Should You Drink Coffee Before a Workout?

6 ways coffee can enhance athletic performance

Some active adults and athletes want to enhance athletic performance with stimulants but without the adverse effects of unregulated supplements. Coffee may be a useful alternative since it contains the natural stimulant caffeine. Black coffee has become a popular pre-workout drink. 

Learn more about the potential benefits of drinking coffee before a workout for performance, energy, endurance, calorie burn, and more.


Coffee Helps Burn Fat and Boost Energy


Verywell / Alexandra Shytsman

The high levels of caffeine in coffee significantly improve the body's ability to burn fat during exercise. In addition, drinking coffee in the morning means consuming fewer calories during the day because caffeine suppresses appetite. 

Research shows caffeine provides a significant increase in fat oxidation (burning) due to increased metabolism. This means coffee provides more effective fat-burning during a workout and for several hours following exercise.

Most studies on caffeine use a dosage of 5mg to 6mg kg per kilogram of body weight. If you are a 150-pound athlete (about 68 kilograms of body weight), your recommended dose would be roughly 340mg to 409mg of caffeine. One cup of coffee contains about 95 to 100 mg of caffeine.

If you have never used caffeine before, a recommended starting dose would be 2mg to 3mg of caffeine per kilogram of weight, or 136mg to 204mg for a 150-pound person.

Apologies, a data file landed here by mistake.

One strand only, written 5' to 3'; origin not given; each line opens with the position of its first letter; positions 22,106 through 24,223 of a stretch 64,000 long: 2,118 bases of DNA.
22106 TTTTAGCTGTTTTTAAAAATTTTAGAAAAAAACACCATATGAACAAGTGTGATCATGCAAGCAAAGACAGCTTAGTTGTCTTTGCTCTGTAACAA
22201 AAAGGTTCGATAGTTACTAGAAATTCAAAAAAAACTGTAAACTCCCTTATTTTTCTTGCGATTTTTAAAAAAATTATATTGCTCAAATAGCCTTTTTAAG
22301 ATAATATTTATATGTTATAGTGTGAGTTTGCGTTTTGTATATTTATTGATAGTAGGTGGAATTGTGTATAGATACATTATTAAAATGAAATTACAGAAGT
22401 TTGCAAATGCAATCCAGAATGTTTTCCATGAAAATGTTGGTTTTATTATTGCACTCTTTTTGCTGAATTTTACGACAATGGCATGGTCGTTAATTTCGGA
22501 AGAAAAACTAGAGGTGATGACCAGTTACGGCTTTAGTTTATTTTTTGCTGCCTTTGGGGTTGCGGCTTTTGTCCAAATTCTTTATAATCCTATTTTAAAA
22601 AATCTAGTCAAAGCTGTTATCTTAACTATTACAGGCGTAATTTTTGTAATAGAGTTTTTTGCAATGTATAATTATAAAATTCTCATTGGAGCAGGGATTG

Caffeine is in your bloodstream within about 15 minutes of consumption. The peak stimulant effect of coffee occurs 40 to 80 minutes after drinking a cup. Once caffeine enters the bloodstream, the body responds in several ways. 

Blood pressure and heart rate increase, fat stores are broken down, and fatty acids are released into the bloodstream. The result: Many people feel energetic and ready for a great workout.  

People who are pregnant or have medical conditions such as hypertension, acid reflux, or caffeine sensitivity should not drink coffee without checking with their physician first.


Coffee Increases Metabolism

Caffeine enhances the metabolic rate, which is the rate the body uses or burns energy. Research shows that consuming coffee is associated with a significant increase in metabolic rate during caffeine ingestion and continuing for three hours. 

The body reacts to coffee and caffeine just like any other drug. Habitual, large dose use is counterproductive. In this case, more is not better, and it takes a small amount to achieve great results.


Coffee Enhances Athletic Performance

“Caffeine effectively enhances various types of performance when consumed in low-to-moderate doses,” according to the International Society of Sports Nutrition. Even if you are already a coffee drinker, you may find that simply consuming your coffee before working out makes a difference in performance.

Caffeine enables an athlete to train longer, with greater power output and resistance to fatigue. Endurance athletes appear to benefit significantly from coffee.

Coffee stimulates the body to use fat stores, instead of muscle glycogen (sugar), during long workouts. This allows for prolonged use of working muscles.